DESIMONE V. GRIFFIN HEALTH SERVICES, 6479 CRB-4-22-7 (April 13, 2023)

The claimant filed a Motion to Preclude the respondents regarding a March 8, 2018 date of injury for which a Form 30C was filed on October 10,2018 alleging repetitive trauma to both knees.  The trial judge concluded that the respondents were precluded because no Form 43 was filed within 28 days of the Form 30C.  The respondents appealed asserting that the initial Form 43 filed on April 9, 2018 was sufficient to advise the claimant that her bilateral knee claim was being denied.  The trial judge found that the April 9, 2018 Form 43 cited an earlier date of injury involving a prior compensable left knee injury claim and therefore the date on the Form 43 was incorrect.  The trial judge also found that the respondent did not check the occupational disease/repetitive trauma box.  The respondents maintained that the claimant had sufficient information to make it clear to her that the bilateral knee claim was being denied.  The respondents cited the language in the Form 43 as well as the letter that accompanied the Form 43 in which it was clear that the bilateral knees were being contested. 

The CRB determined that the central issue was the sufficiency of the preemptive disclaimer filed on April 11,2028 and whether it properly advised the claimant that the respondents intended to contest the liability for a repetitive trauma injury to her knees. 

The CRB reversed the trial judge and found that the Form 43 was sufficient to apprise the claimant that the claim was being disputed and therefore the respondents were not precluded.

The Review Board stated that “In reviewing the record in its totality, we simply cannot conclude that a reasonable person would not have determined that the respondents, as of their April 11, 2018 disclaimer, were contesting compensability of an injury to either knee under whatever theory of recovery the claimant advanced. “  

The CRB also relied on the lack of any finding of prejudice to the claimant in furtherance of their ruling.  Attorney Colette Griffin of SDAZ successfully defended this claim.


WICKSON V. A.C. MOORE, 6478 CRB-2-22-6 (May 1, 2023)


The claimant had a prior hearing loss and TBI before being hired by the employer.  Initially the job was light duty but the claimant contended that the work over time became more difficult including stacking merchandise and  unloading pallets. She worked with the employer sixteen years.  On September 17, 2015 she alleged an injury to her left shoulder at work; she reported it to her supervisor but he did not fill out a report of injury for her.  When she initially sought medical treatment there was no specific history provided regarding a work injury.  She came under the care of an orthopedic surgeon, Dr. Anbari, who recommended reverse left shoulder arthroplasty.  The claimant also began to develop right shoulder problems; she underwent a reverse right shoulder arthroplasty.  The claimant sought workers’ compensation benefits both on a theory that she had a specific injury at work and repetitive trauma.  Dr. Anbari supported compensability both due to the specific accident in 2015 and repetitive trauma during the course of her work.  A  RME, Dr. Jambor, questioned causation of the bilateral shoulder injury to work.  A CME, Dr. Barnett, suggested that the 2015 incident was not well-documented; while he stated the cause of the shoulder claim was multi-factorial he could not state with any certainty the degree of contribution due to the work.  The ALJ concluded that the claim was compensable based on a repetitive trauma theory and found that Dr. Anbari’s opinion credible in that regard.  The ALJ concluded that while the claimant did have a 2015 incident at work it was not the cause of her bilateral shoulder injury; rather, the Judge determined that her shoulder injuries were due to the repetitive nature of her work.  The CRB affirmed the decision on appeal pointing out that there was sufficient evidence in the record to support the Finding.  The Board noted that the Judge could choose to accept all or a portion of an opinion by the doctors.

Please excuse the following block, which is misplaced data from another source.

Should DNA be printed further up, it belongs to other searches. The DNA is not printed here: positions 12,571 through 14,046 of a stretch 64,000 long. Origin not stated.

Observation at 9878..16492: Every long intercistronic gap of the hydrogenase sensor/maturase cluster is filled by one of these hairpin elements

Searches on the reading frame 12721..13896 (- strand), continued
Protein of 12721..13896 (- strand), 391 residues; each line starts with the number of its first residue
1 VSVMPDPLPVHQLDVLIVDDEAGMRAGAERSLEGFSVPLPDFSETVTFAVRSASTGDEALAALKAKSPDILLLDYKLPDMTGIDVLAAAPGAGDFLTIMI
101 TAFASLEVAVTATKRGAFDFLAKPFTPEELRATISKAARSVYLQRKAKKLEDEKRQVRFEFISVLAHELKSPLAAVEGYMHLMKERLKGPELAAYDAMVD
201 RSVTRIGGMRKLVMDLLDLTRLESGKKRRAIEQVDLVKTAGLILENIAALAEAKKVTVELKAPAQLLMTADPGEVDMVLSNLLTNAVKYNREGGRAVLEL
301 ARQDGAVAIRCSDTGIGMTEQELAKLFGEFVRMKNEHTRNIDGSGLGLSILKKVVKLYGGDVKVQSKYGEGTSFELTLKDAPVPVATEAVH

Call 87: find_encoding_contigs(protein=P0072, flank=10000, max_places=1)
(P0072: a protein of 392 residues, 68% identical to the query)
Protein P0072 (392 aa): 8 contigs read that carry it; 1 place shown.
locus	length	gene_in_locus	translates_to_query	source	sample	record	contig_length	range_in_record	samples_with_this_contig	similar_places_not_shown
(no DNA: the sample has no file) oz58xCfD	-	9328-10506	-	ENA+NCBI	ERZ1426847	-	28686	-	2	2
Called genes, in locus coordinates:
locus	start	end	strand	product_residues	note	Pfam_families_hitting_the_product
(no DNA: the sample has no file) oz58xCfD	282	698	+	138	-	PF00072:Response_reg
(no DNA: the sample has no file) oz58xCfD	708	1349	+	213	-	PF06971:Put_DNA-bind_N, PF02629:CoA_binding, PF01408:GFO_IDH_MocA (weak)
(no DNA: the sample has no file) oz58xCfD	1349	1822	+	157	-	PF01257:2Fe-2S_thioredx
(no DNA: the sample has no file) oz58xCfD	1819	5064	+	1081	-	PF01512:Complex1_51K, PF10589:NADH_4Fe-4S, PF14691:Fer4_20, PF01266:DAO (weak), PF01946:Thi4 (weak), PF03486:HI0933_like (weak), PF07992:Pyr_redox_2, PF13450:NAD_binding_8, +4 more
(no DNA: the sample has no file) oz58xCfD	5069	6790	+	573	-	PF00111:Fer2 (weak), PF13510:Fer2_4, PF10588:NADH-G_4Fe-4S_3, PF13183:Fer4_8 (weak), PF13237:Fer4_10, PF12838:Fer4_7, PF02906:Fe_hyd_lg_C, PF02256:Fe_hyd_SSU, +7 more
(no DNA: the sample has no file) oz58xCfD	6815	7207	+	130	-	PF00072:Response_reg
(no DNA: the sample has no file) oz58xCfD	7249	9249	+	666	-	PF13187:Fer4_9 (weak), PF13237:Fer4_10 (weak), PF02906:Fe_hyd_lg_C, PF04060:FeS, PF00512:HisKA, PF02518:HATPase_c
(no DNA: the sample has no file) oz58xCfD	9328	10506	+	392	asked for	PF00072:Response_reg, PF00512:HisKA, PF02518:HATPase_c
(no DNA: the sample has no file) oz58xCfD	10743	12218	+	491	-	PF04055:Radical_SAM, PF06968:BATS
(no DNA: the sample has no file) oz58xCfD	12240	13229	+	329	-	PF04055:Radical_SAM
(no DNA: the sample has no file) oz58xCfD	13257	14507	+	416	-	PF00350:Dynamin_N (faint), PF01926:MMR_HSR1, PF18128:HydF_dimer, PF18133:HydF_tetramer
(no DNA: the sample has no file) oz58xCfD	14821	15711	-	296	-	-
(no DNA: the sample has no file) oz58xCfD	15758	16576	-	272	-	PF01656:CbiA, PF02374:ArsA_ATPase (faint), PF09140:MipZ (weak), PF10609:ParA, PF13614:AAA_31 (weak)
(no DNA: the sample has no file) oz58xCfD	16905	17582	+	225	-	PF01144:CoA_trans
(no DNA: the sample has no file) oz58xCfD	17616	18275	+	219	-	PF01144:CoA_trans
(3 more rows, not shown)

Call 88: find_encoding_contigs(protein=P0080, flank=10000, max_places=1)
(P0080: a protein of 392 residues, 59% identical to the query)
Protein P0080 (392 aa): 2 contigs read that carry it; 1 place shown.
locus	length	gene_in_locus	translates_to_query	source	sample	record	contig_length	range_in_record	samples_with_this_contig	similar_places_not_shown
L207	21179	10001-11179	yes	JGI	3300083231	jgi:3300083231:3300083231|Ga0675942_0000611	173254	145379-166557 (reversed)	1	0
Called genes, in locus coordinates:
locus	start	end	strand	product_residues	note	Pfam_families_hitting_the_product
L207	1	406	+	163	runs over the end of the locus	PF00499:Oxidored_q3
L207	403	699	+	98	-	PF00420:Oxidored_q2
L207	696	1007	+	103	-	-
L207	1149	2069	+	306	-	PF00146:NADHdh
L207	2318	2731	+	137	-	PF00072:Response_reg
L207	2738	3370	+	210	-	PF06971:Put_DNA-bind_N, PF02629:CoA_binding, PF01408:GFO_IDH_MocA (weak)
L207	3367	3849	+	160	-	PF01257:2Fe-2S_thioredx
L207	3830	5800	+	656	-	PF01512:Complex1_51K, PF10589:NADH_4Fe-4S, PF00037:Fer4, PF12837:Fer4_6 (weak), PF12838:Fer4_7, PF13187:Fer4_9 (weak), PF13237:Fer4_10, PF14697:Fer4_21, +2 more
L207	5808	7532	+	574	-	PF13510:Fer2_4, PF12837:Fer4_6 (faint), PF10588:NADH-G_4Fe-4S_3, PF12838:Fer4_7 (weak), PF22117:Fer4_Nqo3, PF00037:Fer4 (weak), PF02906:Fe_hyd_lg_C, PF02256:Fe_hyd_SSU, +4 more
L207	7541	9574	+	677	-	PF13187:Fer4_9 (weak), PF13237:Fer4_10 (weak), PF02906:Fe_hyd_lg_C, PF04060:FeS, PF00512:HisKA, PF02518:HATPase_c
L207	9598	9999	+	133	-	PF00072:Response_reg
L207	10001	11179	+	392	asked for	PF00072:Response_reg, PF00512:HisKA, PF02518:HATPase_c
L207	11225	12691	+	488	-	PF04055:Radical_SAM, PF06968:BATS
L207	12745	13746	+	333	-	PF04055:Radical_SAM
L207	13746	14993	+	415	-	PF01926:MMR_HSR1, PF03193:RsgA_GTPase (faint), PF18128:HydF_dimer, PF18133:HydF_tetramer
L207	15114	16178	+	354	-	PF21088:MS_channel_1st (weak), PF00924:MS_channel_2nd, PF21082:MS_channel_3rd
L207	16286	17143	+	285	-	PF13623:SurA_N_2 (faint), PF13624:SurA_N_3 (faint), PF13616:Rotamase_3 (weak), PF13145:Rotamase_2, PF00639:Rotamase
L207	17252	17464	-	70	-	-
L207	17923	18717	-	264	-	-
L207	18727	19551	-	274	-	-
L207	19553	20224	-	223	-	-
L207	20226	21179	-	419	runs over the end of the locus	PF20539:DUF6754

This decision from the Appellate Court dealt with the issue of cancellation of a workers’ compensation policy and whether it complied with the terms of General Statutes Section 31-348; that statute indicates that cancellation of a policy is not effective until fifteen (15) days after the cancellation has been filed.  In this case the employer had a series of three workers’ compensation policies with the employer. Notice on March 28, 2018 was issued to the employer regarding an audit noncompliance charge.  On April 5, 2018 two notices were sent to the employer stating that the employer had not complied with requests for payroll information; the second notice on April 5, 2018 indicated that the coverage would terminate on April 25, 2018.  On April 10. 2018 the employer’s agent advised the employer that they were compliant.  An employee was injured on May 29, 2018; the carrier denied coverage and claimed that the policy had been cancelled.  At a formal hearing a ALJ found that there was no coverage based on the information NCCI reported; the ALJ did not address contractual claims at the formal hearing.  The employer and the second injury fund settled the compensation case with the claimant for $225,000.  The employer brought a civil action against the carrier asserting claims of breach of contract, bad faith, negligent misrepresentation and promissory estoppell.  At the trial level, a Judge granted a summary judgment motion filed by the plaintiff employer concluding that the notice of cancellation was not unambiguous and unequivocal as required to be effective.  Additionally, the carrier’s motion to strike a bad faith claim was granted.  On appeal, the Appellate Court reversed and concluded that the notice was unambiguous that the policy was going to be cancelled.  It determined that the notice was certain and unequivocal.  The Court also determined that the motion to strike the bad faith claim was error.  The Court remanded the case for further proceedings and noted that the counts regarding negligent misrepresentation and promissory estoppel were revived on remand by the ruling.